Renting when you need bigger usually means you can get a type and lift capacity fit that is "just right" or safely OVER sized, not UNDER sized for any given task, load type, and surface under-wheel. Also of a machine that is in far better condition than many of us care to invest in maintaining.

    Lower risk. No f*****g around. Job is done faster and more safely. You get "back to business" - which is usually NOT playing with effing lift-trucks, nor finding a decent way to store them without deterioration.

    You want to "invest" in a FL, first put the money into a formal operator training course so a rental agency has reason to trust you with their costly equipment.

    Odds of ruining loads or damaging carrier vehicles - not to mention living longer without becoming maimed - also improve. Greatly so.

    ANY FL can hurt or kill folks and/or damage all sorts of stuff - buildings and vehicles as well as goods.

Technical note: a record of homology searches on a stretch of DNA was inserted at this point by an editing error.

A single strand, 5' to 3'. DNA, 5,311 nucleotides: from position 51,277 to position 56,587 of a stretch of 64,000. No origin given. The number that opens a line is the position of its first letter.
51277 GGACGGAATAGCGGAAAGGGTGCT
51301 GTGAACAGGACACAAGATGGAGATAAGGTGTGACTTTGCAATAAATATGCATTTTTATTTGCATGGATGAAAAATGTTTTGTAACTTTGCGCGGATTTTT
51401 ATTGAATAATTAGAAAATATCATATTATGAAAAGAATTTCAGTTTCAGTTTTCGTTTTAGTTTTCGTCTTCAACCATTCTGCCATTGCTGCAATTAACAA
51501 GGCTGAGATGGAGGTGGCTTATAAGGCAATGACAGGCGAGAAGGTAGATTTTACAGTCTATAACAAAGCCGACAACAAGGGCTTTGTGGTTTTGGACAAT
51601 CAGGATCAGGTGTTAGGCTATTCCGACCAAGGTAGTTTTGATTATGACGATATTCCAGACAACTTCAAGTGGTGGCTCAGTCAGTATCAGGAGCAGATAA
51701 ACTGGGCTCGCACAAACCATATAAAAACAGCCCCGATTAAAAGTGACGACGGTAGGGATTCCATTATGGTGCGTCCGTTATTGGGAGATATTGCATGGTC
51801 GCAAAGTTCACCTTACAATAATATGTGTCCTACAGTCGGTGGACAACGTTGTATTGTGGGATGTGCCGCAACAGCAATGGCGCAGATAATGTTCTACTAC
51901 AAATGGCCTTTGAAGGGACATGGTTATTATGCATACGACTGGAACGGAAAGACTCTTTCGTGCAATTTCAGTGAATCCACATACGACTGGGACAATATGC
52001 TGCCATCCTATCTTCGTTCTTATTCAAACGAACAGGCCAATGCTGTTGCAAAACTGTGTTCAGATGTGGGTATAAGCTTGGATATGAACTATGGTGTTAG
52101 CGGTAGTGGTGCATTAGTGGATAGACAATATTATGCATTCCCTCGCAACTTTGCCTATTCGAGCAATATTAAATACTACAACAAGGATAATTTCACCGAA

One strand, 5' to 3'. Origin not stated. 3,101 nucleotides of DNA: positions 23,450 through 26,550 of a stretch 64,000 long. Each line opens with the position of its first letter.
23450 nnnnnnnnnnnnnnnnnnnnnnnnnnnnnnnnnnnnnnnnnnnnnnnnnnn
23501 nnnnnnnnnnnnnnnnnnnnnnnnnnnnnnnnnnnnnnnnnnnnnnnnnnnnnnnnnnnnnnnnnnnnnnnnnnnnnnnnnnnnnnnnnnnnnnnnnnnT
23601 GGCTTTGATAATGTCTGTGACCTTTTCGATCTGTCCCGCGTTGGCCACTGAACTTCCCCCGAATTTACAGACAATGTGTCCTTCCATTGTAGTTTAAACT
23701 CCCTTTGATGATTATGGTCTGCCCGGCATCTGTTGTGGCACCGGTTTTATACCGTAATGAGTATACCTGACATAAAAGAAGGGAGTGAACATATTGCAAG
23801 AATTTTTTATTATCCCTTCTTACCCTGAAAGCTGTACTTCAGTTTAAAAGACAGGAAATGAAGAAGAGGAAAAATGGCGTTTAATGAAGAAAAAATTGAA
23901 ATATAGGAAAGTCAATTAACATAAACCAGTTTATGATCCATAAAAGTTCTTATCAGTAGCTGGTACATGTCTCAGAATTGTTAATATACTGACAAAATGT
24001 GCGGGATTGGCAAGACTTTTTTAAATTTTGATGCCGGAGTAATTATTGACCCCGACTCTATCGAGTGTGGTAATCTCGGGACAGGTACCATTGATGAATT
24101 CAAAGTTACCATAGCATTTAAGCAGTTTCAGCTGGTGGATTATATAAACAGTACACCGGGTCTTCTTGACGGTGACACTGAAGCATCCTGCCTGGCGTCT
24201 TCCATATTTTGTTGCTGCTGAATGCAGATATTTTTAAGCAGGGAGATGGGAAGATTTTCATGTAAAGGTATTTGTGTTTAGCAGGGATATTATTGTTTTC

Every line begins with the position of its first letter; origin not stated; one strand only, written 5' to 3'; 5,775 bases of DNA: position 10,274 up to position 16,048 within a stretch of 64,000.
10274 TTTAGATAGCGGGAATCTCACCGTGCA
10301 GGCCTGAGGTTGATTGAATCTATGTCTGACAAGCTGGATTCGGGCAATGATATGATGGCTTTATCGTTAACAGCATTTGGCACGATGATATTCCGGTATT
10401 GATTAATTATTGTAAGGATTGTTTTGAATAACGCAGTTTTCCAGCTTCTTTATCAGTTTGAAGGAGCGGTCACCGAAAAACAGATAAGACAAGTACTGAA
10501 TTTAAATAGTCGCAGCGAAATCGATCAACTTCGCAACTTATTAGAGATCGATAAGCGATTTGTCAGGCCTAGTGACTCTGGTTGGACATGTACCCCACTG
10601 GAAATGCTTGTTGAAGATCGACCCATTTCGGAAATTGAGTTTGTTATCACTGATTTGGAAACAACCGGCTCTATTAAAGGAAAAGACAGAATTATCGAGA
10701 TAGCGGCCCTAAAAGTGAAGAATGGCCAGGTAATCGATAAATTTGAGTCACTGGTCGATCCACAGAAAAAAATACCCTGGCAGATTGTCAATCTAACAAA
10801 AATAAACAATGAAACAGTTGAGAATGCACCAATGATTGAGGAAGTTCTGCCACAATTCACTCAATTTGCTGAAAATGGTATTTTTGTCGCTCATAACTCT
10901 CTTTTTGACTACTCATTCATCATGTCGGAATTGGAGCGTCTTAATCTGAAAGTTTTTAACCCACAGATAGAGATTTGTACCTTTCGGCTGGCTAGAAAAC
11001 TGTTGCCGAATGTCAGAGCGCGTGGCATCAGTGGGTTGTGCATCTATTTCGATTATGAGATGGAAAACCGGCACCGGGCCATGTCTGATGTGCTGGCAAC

Simple wheelbarrow substitutes, they are not.

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    We've got a 6K Towmotor pneumatic that's a bit smaller than that Clark, and a 12K Yale pneumatic that's a bunch bigger and also has duals on the front.

    I've handled 13,200 with the Yale on concrete, but the tail end is light enough that you can't do any sharp turning.

    The military has/had a lot of grossly underrated lifts. We've got a Baker pneumatic that's ex military, rated @ 15K. It'll lift 20K and drive away with it like its nothing. Like Milacron said, it's a monster as compared to a hard tire rigging lift of the same capacity.

    Added: Most common lifts like that Clark are rated at a 2 ft load center, and most large machine tools can't be lifted in a manner that keeps the CG within 2 ft of the mast. so its not unusual to need a lift with substantially more rated capacity than the actual load you're handling.

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    Just do what every forklift abuser does.....crank down on the pressure relief valve.

    And make sure you use "vice grips" to do it....